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Thread: Overwintering AUbergines/cucmber
- 13-10-2012, 12:03 PM #1
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- Oct 2011
- Preseli Hills North Pembrokeshire
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I have been wondering for ages but now have to ask..... can you overwinter aubergines like you can chillies? I have got three plants that I should have given up on ages ago but now they are great big healthy plants producing flowers that aren't going to set or grow into fruit before it gets too cold. (3C minimum this week and pretty rubbish max's, too.)
I've also got a cucumber plant that deffinitly hasn't exhausted itself yet as well!
When I worked in Czechoslovakia, the farmers seemed to overwinter all sorts of theings by lying them on the ground and covering them with tonnes of insulating material. Obviously, the winters are drier (and colder) than ours but in the tunnel I can control a lot of the moisture and if things aren't wet the slugs might (!) stay away, too.
Quite happy to be told it's a daft idea! Just would like people's thoughts. Thanks people.
Last edited by marchogaeth; 13-10-2012 at 12:07 PM. Reason: tried to corect the title! Help please."A life lived in fear is a life half lived."
Hello, I am no expert but it sounds like your wanting to keep these plants ticking over winter like you would peranials (sorry about the spelling) then revive them late spring/early winter.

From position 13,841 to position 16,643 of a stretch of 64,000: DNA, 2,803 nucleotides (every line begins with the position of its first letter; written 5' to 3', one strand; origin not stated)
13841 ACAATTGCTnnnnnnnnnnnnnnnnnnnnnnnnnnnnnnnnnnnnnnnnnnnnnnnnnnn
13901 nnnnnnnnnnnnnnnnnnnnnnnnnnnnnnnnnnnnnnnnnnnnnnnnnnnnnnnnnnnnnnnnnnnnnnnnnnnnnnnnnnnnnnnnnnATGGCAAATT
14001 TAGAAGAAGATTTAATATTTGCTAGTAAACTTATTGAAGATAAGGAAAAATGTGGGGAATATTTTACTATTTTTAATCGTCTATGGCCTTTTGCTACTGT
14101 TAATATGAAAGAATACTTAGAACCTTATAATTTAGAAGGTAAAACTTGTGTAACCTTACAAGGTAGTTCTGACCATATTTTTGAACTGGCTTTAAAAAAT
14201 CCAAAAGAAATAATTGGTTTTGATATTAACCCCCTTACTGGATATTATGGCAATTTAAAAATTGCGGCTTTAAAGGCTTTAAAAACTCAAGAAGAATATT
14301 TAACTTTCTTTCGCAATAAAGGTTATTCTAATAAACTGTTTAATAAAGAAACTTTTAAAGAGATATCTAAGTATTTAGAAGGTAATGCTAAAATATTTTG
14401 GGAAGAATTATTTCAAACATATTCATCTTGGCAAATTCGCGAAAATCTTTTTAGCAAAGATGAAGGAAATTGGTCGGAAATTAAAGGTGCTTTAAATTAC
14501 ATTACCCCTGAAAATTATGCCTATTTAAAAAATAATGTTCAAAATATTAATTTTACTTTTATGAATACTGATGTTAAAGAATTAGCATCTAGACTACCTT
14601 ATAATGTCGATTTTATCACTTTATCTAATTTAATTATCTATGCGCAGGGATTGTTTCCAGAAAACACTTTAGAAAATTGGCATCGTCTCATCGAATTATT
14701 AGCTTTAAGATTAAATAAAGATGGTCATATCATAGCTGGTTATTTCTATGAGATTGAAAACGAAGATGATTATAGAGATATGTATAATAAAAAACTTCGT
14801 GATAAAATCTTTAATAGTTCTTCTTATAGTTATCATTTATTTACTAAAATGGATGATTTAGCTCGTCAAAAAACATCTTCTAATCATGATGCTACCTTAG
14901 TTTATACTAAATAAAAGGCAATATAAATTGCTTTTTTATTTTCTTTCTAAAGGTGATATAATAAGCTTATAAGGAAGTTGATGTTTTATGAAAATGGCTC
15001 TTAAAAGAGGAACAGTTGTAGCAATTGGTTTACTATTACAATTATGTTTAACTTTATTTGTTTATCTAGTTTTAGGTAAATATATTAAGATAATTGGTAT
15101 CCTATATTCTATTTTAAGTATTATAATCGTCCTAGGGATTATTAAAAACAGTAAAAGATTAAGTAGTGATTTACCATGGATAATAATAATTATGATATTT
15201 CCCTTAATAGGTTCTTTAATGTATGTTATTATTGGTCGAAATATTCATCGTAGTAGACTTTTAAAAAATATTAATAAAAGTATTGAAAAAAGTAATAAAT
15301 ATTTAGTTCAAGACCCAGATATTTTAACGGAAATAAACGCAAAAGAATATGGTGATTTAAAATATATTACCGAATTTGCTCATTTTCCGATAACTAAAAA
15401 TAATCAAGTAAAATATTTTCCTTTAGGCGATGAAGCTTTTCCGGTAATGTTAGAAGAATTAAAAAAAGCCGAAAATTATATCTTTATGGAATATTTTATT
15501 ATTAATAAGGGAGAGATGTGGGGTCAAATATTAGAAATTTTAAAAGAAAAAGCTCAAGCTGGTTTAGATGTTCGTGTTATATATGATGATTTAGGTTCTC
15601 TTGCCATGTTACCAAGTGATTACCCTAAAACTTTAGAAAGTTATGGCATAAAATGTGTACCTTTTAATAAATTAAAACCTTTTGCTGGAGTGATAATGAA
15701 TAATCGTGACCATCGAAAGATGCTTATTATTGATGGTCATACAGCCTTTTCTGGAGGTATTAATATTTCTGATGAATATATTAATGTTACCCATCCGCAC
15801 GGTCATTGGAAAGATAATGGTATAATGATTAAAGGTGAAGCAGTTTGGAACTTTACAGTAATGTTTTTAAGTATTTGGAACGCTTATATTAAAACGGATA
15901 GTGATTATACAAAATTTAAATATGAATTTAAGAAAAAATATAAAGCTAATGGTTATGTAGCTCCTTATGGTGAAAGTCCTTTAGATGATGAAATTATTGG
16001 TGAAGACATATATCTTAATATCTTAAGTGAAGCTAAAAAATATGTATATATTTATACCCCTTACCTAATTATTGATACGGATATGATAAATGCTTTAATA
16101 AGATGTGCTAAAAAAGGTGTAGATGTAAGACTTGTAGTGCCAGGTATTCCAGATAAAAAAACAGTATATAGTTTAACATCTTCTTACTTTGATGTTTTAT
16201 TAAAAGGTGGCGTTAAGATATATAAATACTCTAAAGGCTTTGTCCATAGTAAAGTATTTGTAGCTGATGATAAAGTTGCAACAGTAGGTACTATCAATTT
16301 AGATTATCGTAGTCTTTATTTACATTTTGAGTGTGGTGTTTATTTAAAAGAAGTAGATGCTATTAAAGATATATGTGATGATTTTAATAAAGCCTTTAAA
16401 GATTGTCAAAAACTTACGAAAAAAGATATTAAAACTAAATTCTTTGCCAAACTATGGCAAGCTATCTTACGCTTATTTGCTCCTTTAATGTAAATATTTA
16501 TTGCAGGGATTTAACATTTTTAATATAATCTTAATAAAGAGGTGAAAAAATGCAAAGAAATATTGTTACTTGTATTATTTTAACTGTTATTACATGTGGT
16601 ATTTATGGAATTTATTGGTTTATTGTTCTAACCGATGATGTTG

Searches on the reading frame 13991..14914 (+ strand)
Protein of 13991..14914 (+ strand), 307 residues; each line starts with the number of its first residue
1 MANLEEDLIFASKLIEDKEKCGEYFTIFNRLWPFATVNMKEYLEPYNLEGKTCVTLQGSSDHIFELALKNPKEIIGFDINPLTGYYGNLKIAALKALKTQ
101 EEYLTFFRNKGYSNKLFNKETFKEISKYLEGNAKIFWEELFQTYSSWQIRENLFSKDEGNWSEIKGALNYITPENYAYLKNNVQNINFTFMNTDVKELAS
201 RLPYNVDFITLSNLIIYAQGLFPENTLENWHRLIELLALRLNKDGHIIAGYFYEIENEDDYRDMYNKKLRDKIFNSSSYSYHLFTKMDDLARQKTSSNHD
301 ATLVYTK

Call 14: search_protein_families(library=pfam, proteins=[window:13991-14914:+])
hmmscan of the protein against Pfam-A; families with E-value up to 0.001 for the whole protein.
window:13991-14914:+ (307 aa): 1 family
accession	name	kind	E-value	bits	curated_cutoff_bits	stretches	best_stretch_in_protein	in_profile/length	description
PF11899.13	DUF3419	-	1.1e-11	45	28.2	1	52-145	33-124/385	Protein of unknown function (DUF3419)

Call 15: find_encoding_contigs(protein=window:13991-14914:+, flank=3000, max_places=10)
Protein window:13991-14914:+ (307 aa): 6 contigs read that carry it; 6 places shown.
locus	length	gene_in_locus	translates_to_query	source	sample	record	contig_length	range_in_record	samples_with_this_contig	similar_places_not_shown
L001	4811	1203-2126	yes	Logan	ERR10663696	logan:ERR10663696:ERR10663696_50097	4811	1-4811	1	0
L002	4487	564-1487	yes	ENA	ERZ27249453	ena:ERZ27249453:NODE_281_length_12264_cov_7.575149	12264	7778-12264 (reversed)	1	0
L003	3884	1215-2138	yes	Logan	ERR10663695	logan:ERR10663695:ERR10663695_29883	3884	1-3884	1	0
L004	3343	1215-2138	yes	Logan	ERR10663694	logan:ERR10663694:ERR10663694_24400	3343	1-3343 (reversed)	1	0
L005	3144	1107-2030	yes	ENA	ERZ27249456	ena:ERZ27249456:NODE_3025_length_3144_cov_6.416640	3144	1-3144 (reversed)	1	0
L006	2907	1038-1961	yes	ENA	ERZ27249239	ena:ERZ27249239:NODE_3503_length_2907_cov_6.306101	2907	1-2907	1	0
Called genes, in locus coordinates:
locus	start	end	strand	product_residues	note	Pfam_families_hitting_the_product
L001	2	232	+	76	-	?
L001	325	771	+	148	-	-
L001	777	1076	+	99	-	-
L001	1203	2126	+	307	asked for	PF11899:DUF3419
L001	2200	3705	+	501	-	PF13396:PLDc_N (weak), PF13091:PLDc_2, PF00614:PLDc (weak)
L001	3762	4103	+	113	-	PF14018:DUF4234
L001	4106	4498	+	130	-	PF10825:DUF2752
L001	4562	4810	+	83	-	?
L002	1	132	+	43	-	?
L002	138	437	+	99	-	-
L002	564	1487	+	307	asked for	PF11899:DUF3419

These plants are grown as annuals, the seed is so cheep to purchase so it doesnt really make sense with the effort of keeping them going for next year.
If the plants still have fruit growing and you want these to fully develop, then I would top dress and bring them indoors to replicate the summer months. However you maybe better off harvesting the small fruit and using as is or, any unripe fruit on a windowsill to ripen.
I personally wouldn't bother overwintering these kinds of plants.
- 17-10-2012, 08:23 PM #3
But dont people get better crops off chillis the second year? these are only usually grown as annuals too but CAN successfully be overwintered...
- 17-10-2012, 10:41 PM #4Early Fruiter
- Join Date
- Feb 2011
- Willesborough, Kent
They are perennials, so why not give it a go - with any luck you'll be starting next year with much bigger plants than most of us
That's why I bring a few of my sweet peppers indoors each year.
If I remember rightly the girls on the Mas du Diable blog kept theirs alive in the p/t over winter and it gets cold there as well. Just found the link - and I was right
Pepper, Doux D’Espagne « Mas du Diable